Washington, Jan 18 (ANI): Two of European Space Agency's telescopes have captured magnificent new view of the iconic Eagle Nebula, which was distinctively dubbed as "Pillars of Creation" when it was pictured by the Hubble telescope in 1995.
The image of the Eagle Nebula had become one of the most iconic images of the 20th century.
The Eagle Nebula is 6500 light-years away in the constellation of Serpens. It contains a young hot star cluster, NGC6611, visible with modest back-garden telescopes, that is sculpting and illuminating the surrounding gas and dust, resulting in a huge hollowed-out cavity and pillars, each several light-years long.
The Hubble image hinted at new stars being born within the pillars, deeply inside small clumps known as 'evaporating gaseous globules' or EGGs.
Owing to obscuring dust, Hubble's visible light picture was unable to see inside and prove that young stars were indeed forming.
The ESA Herschel Space Observatory's new image shows the pillars and the wide field of gas and dust around them. Captured in far-infrared wavelengths, the image allows astronomers to see inside the pillars and structures in the region.
In parallel, a new multi-energy X-ray image from ESA's XMM-Newton telescope shows those hot young stars responsible for carving the pillars.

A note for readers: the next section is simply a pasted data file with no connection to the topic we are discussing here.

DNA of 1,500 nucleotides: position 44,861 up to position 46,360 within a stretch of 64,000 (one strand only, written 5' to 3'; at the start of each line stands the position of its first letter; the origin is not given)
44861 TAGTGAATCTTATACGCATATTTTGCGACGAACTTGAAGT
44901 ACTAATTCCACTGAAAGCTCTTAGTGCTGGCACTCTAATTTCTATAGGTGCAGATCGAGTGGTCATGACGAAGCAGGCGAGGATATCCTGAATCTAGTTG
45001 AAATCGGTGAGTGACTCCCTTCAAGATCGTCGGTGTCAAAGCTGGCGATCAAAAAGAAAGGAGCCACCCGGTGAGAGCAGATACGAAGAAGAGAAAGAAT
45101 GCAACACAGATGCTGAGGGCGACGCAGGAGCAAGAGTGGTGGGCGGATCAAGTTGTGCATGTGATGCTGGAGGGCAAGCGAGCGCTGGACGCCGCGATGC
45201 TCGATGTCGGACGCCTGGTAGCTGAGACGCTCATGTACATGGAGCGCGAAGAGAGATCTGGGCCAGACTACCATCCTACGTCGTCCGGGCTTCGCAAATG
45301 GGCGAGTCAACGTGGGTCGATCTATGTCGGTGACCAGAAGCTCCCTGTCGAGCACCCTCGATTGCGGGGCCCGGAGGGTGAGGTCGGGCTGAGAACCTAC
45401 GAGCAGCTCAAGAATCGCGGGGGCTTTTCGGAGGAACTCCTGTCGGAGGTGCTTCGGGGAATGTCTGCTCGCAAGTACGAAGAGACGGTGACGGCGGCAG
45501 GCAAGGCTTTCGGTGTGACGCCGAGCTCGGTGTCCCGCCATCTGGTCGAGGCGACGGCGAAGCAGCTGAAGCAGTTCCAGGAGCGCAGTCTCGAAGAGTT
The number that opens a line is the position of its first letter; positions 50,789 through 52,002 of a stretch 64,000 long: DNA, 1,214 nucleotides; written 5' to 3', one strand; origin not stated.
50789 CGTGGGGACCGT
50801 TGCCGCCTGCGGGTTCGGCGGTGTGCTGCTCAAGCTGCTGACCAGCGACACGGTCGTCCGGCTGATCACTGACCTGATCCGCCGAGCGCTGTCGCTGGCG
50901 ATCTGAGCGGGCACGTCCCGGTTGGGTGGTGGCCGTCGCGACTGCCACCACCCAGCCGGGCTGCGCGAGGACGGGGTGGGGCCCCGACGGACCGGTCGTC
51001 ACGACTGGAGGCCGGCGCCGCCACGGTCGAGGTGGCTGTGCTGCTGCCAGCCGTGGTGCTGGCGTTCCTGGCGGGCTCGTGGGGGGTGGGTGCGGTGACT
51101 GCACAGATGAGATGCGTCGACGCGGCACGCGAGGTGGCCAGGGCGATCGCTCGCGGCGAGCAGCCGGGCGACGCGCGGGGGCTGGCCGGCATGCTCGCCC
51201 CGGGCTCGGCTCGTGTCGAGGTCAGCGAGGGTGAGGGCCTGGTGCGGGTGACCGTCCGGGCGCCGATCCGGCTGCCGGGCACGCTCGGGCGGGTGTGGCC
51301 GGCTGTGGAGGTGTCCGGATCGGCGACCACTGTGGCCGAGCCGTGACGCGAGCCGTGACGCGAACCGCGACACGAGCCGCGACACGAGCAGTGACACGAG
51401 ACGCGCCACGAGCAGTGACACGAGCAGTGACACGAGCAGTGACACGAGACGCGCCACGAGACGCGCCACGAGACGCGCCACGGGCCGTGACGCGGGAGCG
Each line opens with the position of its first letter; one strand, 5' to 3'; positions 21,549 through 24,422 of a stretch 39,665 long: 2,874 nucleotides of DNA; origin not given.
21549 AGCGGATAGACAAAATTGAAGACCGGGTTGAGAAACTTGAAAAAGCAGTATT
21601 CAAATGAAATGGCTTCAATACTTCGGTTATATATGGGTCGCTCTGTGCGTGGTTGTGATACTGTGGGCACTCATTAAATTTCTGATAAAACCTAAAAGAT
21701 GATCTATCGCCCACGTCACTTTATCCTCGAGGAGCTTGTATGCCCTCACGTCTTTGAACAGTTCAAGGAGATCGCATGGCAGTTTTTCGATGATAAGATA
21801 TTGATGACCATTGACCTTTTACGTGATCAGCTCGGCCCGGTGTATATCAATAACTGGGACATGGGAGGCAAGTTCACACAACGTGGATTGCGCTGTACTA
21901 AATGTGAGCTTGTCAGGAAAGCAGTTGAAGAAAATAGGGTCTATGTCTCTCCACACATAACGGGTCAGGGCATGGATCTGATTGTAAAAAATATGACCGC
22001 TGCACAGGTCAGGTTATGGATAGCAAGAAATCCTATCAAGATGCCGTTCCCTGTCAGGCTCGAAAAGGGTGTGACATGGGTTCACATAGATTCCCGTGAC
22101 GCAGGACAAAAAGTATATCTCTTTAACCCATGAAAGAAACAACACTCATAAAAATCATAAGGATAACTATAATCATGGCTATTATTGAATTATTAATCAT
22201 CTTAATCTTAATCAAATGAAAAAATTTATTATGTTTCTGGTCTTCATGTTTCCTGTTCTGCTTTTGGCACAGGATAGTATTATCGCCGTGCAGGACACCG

Combining the new space data with near-infrared images from the European Southern Observatory's (ESO's) Very Large Telescope at Paranal, Chile, and visible-light data from its Max Planck Gesellschaft 2.2m diameter telescope at La Silla, Chile, this iconic region of the sky can be seen in a uniquely beautiful and revealing way.
In visible wavelengths, the nebula shines mainly due to reflected starlight and hot gas filling the giant cavity, covering the surfaces of the pillars and other dusty structures.
At near-infrared wavelengths, the dust becomes almost transparent and the pillars practically vanish.
In far-infrared, Herschel detects this cold dust and the pillars reappear, this time glowing in their own light.
Intricate tendrils of dust and gas are seen to shine, giving astronomers clues about how it interacts with strong ultraviolet light from the hot stars seen by XMM-Newton.
Herschel's image makes it possible to search for young stars over a much wider region and thus come to a much fuller understanding of the creative and destructive forces inside the Eagle Nebula. (ANI)
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